Wasatch began in its early years as a challenge for some local runners who were inspired by Western States, the first of modern-day western 100s. One year, no one finished. Now 29 years old, the race has matured into a smooth-running event attracting runners from across the world.
Wasatch gains cumulatively 26,000 feet in elevation as it traverses the Wasatch Front, commanding vistas of basin and range country, the Great Salt Lake, steep canyons, broad plateaus, and craggy peaks. Altitude ranges from 4,700 to 10,460 feet, and temperatures range from 80s in the shade during the day to 30s on the high ridges at night. The fastest runners typically finish the race in 20 hours or so, while the field is given 36 hours to finish the race.
For many years Wasatch was regarded as the toughest 100-miler, but with the advent of the Hardrock 100 in Colorado, this has been thrown into some dispute. Apologists for Wasatch note that Hardrock has a 48-hour cutoff, and therefore is in a different category of event (a quasi multi-day). Both races are undeniably very difficult and pose their own challenges.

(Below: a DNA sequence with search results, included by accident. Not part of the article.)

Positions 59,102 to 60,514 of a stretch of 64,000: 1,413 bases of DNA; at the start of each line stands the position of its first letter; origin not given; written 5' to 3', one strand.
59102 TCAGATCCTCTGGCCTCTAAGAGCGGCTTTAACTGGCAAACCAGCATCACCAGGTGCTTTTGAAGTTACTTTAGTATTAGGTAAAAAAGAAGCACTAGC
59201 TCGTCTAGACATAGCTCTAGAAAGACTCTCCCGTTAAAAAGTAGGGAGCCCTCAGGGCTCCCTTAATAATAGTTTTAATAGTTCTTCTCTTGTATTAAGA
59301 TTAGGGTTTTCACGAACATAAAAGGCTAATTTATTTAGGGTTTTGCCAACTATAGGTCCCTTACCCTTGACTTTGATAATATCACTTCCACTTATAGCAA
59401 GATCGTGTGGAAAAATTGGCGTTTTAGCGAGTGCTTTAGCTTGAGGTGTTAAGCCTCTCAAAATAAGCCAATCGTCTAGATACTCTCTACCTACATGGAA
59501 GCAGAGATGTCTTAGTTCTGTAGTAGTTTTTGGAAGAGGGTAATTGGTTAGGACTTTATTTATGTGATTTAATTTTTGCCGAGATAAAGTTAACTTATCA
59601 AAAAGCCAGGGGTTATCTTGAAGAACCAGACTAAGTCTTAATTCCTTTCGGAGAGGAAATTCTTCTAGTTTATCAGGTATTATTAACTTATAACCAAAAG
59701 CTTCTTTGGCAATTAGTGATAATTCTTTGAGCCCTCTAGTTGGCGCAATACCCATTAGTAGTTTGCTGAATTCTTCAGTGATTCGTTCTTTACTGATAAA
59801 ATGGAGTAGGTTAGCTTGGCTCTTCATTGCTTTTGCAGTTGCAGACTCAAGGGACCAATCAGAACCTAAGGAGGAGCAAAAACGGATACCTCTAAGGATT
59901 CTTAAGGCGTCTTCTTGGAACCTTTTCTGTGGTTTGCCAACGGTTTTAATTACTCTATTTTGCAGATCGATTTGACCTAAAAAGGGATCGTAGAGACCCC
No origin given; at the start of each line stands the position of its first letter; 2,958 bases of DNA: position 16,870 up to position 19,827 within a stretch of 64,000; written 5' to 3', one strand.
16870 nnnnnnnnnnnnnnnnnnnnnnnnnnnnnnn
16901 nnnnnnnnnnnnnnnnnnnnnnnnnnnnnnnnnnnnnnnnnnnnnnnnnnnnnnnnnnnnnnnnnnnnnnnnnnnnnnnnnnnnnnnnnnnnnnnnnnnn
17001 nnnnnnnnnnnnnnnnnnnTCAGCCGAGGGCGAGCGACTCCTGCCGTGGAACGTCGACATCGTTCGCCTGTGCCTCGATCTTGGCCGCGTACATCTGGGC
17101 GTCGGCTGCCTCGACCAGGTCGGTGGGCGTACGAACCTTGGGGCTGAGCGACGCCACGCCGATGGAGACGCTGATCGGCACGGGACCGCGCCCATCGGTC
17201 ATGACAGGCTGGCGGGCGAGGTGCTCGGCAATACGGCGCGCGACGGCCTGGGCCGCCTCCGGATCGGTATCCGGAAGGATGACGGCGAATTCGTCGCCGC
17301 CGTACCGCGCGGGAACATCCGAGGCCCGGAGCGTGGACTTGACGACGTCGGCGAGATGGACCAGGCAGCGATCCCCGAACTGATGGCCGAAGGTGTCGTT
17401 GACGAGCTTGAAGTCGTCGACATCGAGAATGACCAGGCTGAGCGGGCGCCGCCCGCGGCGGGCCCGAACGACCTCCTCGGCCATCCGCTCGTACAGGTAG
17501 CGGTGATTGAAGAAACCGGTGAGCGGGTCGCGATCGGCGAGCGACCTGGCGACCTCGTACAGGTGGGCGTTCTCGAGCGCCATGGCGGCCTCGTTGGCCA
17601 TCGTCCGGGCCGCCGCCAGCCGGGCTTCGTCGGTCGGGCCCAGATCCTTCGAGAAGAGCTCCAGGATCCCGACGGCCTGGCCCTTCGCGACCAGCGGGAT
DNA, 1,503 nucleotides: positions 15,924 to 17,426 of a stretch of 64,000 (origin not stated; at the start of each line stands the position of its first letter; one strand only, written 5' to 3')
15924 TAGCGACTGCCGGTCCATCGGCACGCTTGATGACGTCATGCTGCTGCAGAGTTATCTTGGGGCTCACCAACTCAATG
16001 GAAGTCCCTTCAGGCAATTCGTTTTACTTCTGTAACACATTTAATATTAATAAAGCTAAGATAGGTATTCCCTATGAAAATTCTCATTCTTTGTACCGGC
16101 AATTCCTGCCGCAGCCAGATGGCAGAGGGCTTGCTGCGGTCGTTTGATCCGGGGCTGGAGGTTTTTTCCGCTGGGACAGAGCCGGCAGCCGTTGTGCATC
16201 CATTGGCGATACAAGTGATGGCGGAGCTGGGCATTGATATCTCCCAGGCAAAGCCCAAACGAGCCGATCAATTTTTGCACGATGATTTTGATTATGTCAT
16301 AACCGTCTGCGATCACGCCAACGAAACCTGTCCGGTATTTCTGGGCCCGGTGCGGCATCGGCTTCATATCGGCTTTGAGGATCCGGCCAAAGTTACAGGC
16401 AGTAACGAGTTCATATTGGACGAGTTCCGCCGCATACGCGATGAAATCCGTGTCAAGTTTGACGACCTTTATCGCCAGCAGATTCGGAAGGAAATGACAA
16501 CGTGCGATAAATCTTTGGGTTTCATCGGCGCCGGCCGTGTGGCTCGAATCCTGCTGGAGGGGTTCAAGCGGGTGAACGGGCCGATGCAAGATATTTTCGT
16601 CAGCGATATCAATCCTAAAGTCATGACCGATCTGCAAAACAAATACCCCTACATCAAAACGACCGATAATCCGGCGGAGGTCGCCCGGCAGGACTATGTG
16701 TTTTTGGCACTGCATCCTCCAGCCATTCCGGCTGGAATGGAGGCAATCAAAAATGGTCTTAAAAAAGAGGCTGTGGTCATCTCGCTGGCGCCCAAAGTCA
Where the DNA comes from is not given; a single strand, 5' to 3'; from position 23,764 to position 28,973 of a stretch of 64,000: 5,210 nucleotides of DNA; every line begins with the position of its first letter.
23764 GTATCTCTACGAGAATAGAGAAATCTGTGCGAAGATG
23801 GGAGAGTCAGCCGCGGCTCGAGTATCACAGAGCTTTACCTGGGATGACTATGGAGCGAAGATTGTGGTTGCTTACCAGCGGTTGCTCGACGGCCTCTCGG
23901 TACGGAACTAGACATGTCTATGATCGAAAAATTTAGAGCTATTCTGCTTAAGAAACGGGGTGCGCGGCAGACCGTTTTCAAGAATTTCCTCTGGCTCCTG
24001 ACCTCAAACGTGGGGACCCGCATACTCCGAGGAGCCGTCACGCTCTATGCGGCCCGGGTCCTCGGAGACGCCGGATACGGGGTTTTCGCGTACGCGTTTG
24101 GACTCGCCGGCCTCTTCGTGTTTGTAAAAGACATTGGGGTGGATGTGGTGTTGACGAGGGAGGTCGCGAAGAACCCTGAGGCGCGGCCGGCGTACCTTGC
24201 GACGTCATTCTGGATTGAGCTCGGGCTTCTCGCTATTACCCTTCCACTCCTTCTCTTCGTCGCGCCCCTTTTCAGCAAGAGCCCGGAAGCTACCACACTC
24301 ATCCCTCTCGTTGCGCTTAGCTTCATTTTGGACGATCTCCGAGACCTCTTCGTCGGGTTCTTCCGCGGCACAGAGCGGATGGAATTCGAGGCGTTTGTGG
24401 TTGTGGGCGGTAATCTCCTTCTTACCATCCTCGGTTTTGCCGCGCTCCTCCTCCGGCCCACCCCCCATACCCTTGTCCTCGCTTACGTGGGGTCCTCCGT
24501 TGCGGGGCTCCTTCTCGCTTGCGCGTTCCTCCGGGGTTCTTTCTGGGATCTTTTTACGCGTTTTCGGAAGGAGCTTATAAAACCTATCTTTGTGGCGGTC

Runners who complete Wasatch along with the Western States Endurance Run in Northern California, the Vermont 100 Mile Endurance Run in Vermont, and the Leadville Trail 100 in Colorado all in the same summer achieve the Grand Slam of Ultrarunning and are awarded with a sculpted eagle-head trophy. Wasatch is the final of the four races, and, as a result, the Grand Slam award is presented at the post-race Awards Banquet.
Wasatch is a part of the Western Slam (Wasatch, the Leadville 100, the Western States Endurance Run, and the Angeles Crest 100), and an optional part of the Rocky Mountain Slam (Hardrock 100, plus three of four of Wasatch, the Bighorn 100, the Bear 100 Mile Endurance Run, or Leadville).